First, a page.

Entropy dynamics in cone production of longleaf pine forests in the southeastern United States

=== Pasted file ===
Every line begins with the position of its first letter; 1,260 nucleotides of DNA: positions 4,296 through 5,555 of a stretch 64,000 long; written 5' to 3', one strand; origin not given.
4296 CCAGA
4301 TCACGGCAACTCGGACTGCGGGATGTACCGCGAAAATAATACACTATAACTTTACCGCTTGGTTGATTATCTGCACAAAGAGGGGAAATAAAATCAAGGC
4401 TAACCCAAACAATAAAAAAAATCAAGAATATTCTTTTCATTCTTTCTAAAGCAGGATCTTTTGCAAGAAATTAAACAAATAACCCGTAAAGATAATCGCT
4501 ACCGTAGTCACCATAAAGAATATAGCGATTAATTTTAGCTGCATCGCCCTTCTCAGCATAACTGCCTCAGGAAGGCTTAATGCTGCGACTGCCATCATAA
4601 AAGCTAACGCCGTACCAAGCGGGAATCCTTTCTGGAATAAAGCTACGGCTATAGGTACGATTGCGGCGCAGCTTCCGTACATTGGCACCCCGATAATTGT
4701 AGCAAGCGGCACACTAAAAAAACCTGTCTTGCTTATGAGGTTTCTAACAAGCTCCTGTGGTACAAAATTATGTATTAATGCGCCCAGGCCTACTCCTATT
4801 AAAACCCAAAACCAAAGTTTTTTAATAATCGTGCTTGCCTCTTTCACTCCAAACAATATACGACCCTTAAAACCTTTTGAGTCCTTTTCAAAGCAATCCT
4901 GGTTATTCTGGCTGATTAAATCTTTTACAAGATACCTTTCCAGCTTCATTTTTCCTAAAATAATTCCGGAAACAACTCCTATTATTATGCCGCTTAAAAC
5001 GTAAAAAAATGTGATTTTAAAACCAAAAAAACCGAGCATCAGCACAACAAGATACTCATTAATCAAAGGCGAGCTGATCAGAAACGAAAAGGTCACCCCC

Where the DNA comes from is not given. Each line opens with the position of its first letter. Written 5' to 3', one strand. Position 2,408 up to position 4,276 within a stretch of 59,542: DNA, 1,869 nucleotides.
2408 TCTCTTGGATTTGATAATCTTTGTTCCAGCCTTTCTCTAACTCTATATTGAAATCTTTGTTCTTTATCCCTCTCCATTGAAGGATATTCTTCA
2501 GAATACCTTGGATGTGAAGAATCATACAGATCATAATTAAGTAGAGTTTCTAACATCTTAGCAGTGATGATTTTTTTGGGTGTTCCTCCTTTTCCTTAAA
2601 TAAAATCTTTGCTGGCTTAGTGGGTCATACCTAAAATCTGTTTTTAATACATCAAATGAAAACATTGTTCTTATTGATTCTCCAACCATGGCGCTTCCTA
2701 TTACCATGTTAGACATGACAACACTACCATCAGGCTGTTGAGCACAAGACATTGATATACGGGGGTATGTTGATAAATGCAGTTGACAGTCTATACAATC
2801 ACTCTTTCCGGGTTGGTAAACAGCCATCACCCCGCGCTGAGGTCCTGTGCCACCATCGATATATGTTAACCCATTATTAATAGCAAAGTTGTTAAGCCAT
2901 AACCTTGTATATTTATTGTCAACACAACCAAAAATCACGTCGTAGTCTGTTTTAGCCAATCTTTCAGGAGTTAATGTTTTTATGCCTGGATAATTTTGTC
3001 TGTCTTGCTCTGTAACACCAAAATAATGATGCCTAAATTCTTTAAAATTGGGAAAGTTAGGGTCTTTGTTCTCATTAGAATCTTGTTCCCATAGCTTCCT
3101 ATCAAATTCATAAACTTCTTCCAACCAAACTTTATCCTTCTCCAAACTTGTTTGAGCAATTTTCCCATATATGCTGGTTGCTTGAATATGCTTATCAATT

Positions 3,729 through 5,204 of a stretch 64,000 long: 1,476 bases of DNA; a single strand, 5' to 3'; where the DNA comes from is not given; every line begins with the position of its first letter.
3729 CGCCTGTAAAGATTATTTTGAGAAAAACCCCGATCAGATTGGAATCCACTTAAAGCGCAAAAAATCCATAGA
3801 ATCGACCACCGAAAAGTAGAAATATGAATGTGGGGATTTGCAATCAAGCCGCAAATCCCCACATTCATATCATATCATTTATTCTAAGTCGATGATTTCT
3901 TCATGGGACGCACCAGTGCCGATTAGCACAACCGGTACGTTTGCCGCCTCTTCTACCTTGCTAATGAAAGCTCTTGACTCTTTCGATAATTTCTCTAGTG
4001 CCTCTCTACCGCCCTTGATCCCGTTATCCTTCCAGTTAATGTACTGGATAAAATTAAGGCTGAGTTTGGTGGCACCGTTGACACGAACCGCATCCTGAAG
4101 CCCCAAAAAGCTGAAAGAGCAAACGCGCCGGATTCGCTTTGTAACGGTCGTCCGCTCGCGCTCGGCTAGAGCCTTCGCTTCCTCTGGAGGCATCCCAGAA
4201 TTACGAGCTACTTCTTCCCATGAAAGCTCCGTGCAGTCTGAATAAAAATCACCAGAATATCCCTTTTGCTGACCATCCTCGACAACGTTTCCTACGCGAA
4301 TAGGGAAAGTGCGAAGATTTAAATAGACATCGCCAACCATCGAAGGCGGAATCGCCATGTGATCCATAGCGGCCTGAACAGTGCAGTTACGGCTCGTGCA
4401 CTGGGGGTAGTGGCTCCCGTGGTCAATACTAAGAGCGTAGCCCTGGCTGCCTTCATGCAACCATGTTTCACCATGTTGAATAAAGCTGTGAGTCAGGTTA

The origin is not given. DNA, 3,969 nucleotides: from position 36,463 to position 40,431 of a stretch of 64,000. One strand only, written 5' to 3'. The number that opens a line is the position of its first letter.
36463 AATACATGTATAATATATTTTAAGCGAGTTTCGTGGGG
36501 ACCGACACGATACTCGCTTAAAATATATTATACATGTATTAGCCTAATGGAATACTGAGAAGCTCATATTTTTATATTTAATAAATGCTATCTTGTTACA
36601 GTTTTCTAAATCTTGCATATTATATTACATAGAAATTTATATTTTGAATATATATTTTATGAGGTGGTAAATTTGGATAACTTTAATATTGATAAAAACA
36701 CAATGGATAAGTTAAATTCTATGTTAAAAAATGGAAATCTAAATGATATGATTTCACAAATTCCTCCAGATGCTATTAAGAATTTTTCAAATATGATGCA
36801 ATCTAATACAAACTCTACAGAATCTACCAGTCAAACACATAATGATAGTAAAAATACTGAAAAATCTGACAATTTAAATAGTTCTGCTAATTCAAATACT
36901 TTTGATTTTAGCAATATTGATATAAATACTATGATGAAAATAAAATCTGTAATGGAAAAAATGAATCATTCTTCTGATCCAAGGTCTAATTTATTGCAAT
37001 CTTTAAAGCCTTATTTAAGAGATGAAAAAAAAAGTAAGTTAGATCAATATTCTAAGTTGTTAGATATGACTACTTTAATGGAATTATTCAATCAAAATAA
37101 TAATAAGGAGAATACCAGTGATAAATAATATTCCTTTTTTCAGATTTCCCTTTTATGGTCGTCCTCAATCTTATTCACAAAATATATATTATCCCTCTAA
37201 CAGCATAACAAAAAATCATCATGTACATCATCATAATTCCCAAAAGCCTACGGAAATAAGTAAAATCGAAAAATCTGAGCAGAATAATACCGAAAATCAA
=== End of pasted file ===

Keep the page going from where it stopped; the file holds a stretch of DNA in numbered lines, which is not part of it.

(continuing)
Sporadic temporal patterns of seed production are a challenge for the regeneration and restoration of longleaf pine, which is a keystone component of an endangered ecosystem in the southeastern United States. In this study, long-term data for longleaf pine cone production, collected at six sites across the southeastern region, was examined from the perspective of information entropy. Our results indicate that long-term monitoring data usefully reflects the information entropy and trajectory in cone production. The entropy of cone production for longleaf pine forests at all sites increased slowly through time. However, a slight decrease in entropy was also noted. Entropy across all sites remained within 1.28-1.77 until 2016. High linear correlation existed between entropy and log (time length). The maximum entropy model (MaxEnt) overestimated the information entropy at each site, although the dynamics were similar. Joint entropy among all sites might reflect an emergent pattern for entropy across the region. Our study provides an important approach for characterizing ecosystem dynamics by information flow in adaptive ecosystem management.
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